Jonah Lehrer shares some research indicating that people with higher IQs seem to have minds that are quite active when at rest – in other words, they're daydreamers. As Lehrer notes, daydreaming has a bad reputation. "Children in school are encouraged to stop daydreaming and 'focus,' and wandering minds are often cited as a leading cause of traffic accidents. In a culture obsessed with efficiency, daydreaming is derided as a lazy habit or a lack of discipline, the kind of thinking we rely on when we don't really want to think." This reminded me that scientists have also learned that napping during the day increases productivity, and even prevents heart attacks.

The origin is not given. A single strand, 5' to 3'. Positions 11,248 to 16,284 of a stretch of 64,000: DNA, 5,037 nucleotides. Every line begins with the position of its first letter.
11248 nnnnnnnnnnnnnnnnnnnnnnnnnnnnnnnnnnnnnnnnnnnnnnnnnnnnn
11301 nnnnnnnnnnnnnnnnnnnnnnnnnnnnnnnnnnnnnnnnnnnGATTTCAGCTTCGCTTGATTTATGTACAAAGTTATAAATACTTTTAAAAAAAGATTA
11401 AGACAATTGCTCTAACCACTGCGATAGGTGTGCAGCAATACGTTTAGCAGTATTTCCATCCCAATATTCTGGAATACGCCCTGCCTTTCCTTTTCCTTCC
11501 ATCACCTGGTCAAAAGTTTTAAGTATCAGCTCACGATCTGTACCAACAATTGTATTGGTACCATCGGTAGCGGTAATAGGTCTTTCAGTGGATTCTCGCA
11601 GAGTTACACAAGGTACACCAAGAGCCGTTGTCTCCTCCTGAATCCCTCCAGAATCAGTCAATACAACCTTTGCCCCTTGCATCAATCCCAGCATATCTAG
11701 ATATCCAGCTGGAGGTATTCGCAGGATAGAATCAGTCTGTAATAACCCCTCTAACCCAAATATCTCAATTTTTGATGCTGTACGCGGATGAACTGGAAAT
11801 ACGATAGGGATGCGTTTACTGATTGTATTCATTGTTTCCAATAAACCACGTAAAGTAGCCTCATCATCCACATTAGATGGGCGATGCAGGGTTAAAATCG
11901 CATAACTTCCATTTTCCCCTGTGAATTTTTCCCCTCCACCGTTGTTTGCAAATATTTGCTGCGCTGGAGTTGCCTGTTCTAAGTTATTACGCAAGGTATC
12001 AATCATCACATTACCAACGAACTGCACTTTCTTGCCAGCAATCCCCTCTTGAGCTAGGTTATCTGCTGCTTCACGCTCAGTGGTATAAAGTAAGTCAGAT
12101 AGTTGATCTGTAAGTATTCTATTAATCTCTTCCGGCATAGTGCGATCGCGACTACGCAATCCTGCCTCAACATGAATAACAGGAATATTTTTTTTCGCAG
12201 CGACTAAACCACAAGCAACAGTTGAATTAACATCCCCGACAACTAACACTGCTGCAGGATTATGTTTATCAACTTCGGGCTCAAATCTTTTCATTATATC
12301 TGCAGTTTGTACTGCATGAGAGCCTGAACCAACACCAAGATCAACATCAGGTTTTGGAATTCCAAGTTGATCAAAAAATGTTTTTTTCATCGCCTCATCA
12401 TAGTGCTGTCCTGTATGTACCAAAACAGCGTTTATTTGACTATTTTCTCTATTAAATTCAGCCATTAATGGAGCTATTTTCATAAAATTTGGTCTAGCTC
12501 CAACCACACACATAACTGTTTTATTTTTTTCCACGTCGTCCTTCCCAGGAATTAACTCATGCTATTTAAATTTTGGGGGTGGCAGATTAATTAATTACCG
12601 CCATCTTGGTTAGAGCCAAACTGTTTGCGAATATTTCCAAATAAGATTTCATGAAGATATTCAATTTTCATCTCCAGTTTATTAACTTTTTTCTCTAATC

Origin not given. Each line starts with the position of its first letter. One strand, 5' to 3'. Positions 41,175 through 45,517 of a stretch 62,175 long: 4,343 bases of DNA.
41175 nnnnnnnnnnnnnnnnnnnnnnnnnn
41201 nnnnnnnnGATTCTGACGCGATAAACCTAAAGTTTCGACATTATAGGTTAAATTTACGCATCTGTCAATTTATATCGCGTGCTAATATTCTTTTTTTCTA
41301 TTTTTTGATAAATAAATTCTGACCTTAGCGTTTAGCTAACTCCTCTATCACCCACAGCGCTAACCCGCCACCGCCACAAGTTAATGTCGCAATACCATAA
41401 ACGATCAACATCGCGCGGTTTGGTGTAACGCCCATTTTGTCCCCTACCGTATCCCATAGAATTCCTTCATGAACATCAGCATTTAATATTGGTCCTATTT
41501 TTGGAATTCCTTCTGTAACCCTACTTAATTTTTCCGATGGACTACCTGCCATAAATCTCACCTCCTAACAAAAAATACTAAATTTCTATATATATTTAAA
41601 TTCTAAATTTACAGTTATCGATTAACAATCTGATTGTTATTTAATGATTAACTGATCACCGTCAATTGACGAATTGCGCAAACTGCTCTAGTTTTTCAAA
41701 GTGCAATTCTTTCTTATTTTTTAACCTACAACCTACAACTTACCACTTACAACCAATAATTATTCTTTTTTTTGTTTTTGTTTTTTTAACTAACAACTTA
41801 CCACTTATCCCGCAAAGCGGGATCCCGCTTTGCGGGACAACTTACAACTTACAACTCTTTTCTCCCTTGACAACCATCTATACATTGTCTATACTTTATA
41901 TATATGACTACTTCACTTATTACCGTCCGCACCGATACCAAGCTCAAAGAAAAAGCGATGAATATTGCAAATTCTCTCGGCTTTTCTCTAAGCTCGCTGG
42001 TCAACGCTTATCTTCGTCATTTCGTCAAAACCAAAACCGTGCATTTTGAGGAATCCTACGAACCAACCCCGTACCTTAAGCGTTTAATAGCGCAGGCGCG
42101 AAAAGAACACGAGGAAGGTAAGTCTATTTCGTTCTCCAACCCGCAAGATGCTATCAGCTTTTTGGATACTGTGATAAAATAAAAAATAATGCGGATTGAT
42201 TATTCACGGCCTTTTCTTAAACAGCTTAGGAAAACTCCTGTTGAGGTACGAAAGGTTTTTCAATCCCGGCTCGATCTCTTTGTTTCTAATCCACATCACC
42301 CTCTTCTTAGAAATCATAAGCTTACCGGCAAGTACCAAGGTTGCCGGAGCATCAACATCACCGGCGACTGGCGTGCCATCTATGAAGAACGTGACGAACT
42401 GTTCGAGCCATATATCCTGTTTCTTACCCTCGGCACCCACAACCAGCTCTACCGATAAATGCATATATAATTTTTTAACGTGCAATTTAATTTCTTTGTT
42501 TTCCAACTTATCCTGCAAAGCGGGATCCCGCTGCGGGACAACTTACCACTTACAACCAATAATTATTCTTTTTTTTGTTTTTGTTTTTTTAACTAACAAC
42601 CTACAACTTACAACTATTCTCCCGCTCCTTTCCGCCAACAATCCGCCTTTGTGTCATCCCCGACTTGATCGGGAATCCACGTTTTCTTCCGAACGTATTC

This kind of research should be especially relevant to those who live in Washington, a city whose residents sometimes seem to be engaged in an endless contest to see who can log the most hours at their offices. (I may be the only one who believes that when a member of the administration says she's stepping down to spend more time with her family, she could be telling the truth.) What if every day over at the Treasury Department, everyone took a quick nap, then spent a few minutes daydreaming? We might have fixed the economy by now.
Of course, there's no reason why sloth and activity can't coexist. For instance, the staff of the Office of Management and Budget are now wearing pedometers to document their purposeful striding about the halls of the executive branch. Let's hope they take a nap when they get back to the office.
Next up: studies showing that showers lasting less than 30 minutes are ineffective, television watching boosts your immune system (if done while completely prone), and wearing loose-fitting clothes enhances your ability to solve math problems.
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